• Fixed and agreed interfaces between the services.
      • Method signatures and the format of the data that is exchanged.
    • We always use Share models of the data that are unlikely to change when any of the micro-services is enhanced.
      • The shared models should be different from the internal representation of the data within the micro-service.
      • Keep the internal representation of data separate from data that is going to be exchanges using the shared model.
    • These contracts and interfaces are important for multiple teams since it help to have a clear view of the known inputs and outputs of each micro-service.
  • Avoid chatty exchange between micro-services.
  • The sharing of things like databases between two micro-services should avoided.
    • While it may seems like a good idea to share data such a database, but a change in the shared database will result in both micro-services having to change (i.e. new schema change)
      • This can lead to have to deploy both micro-services instead of one.
    • Force both micro-services to use the same database technology.
  • Minimize the use of shared libraries within the microservice.
    • i.e.: A bug fixed in a shared library would force us to deploy both micro-services.
    • Perhaps that shared library should be a micro-service itself serving other micro-services.

Autonomous: Ownership and Versioning

  • Each micro-service is owned by a team
  • Small micro-services allow for small teams
    • Small teams will be better retention of knowledge about the micro-service.
  • It encourage small teams to build and maintain the micro-service autonomous.
  • Teams are responsible to:
    • Design a micro-service that is independently changeable and deployable.
    • Agreeing the contract between the micro-services.
    • How the micro-services interact.
    • Maintain the contract so future changes don’t break contracts with other micro-services.
    • Long-term maintenance of the micro-service.
  • Ownership encourage to:
    • Collaborate with other teams.
    • Communicate contract requirements.
    • Communicate data requirements.
    • Concurrent development.
  • Multiple teams can work on different micro-services at the same time plus agree in the interaction between these micro-services.
  • When creating a new version of the micro-service, think about the versioning strategy for that micro-service.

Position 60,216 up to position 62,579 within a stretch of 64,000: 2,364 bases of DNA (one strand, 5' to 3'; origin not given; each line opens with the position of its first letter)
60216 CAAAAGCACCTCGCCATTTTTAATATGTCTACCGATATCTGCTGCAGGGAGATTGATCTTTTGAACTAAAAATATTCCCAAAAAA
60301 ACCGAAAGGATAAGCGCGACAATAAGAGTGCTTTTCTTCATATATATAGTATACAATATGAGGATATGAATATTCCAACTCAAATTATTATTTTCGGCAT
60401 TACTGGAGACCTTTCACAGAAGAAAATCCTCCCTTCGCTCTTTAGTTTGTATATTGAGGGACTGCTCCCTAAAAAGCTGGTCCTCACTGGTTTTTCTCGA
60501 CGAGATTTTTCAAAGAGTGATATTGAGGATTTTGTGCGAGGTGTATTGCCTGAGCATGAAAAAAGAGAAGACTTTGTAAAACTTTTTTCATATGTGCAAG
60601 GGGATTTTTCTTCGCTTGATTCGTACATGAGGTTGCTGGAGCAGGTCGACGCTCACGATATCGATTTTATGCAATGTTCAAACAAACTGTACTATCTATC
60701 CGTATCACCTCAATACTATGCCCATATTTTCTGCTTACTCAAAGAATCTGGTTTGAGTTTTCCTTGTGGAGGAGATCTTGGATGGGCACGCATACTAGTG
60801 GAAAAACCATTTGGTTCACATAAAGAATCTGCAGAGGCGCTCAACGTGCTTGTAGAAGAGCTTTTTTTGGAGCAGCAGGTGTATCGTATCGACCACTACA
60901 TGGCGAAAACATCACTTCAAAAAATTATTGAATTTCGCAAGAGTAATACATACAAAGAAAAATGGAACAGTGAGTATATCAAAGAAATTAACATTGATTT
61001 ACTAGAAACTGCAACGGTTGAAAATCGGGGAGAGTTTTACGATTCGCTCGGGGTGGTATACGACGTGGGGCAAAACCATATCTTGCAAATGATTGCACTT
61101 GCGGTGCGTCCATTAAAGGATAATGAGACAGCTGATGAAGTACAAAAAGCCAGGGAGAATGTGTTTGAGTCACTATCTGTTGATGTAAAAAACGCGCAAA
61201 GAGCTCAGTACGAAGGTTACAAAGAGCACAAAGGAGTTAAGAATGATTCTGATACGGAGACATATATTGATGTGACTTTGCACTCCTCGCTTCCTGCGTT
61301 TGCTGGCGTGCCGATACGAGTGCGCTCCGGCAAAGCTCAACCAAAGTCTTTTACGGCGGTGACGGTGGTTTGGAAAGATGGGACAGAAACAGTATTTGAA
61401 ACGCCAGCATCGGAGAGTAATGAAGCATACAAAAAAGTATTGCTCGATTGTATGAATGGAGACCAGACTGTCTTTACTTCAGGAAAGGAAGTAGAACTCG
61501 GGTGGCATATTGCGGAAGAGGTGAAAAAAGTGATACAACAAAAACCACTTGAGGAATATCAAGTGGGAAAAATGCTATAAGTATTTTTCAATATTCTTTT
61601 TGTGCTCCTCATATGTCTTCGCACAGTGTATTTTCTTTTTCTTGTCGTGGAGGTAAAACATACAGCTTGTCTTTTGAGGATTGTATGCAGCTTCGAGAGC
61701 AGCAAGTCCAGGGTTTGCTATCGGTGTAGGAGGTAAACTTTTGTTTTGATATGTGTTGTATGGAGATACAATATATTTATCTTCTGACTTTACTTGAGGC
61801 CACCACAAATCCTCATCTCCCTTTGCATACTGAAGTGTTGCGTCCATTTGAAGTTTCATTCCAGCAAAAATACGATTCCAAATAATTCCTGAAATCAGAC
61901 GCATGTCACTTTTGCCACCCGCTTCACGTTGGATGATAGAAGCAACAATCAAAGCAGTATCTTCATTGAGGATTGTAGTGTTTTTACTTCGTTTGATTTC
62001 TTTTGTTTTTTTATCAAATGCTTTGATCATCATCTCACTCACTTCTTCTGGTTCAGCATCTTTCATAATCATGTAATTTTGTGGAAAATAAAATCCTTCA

• Create a new version of the micro-service avoiding breaking other micro-services by changing the contract.
  • All new changes should be backwards compatible.
    • Other micro-services should be able to continue working without any change.
    • Honor the original contract that was agreed.
    • Ensure your new micro-services is not and will not break any existing contracts.
  • Use integration tests to test the change of the micro-service for inputs and outputs, plus shared models.
    • Test if the original contract is still intact.
  • If a new version of your micro-service includes breaking changes, then you have concurrent versions of your micro-service running.
    • An old and new version of your micro-service could be running at the same time.
    • This allow a period of transition from the old micro-service and the new micro-service.
  • Use semantic versioning where the version number is made up of three numbers: Major.Minor.Patch
    • The major number increments if the new version of the micro-service is not backward compatible.
    • The minor number increments while the new version of the micro-service is backward compatible.
    • The path number increments if the new version of the micro-service have a defect fix
      • Plus, the overall micro-service is still backwards compatible.
  • When you with to include both old and new code in the new version of the micro-service, we can have coexisting endpoints.
    • The original endpoint which points at the original code (old version), and have a new endpoint pointing at the new version.
    • Consumer can slowly migrate from the old endpoint to the new endpoint.
    • We can have a new version of a micro-service which has the old endpoint; however, the old endpoint can have a wrapper for the new endpoint.
      • In other words, you could have the old endpoint redirect the calls to the new endpoint.

Business Domain Centric

Micro-services should represent a business function or business domain.

  • Define these business domains in a coarse manner.
  • These business domains should represent departments or areas of the organization.
  • Split each area into business functions or business areas.
  • Have in consideration to review the benefits of splitting the micro-service further.
  • Remember to have high cohesion.
    • A micro-service must
      • Do one thing and do it well.
      • Have a single focus.
      • Only one reason for it to change.
  • See micro-services as components
    • Maps to different components.
    • Functions within the organization.
  • When parts of the organization change, we know which specific micro-service should be affected.
  • Agree to a common language.
  • Fix incorrect boundaries.
    • Be ready to split a micro-service further.
  • Merge two or more micro-service into one if they are doing the same thing.
  • Consider the inputs and outputs and the contracts existent between the micro-services.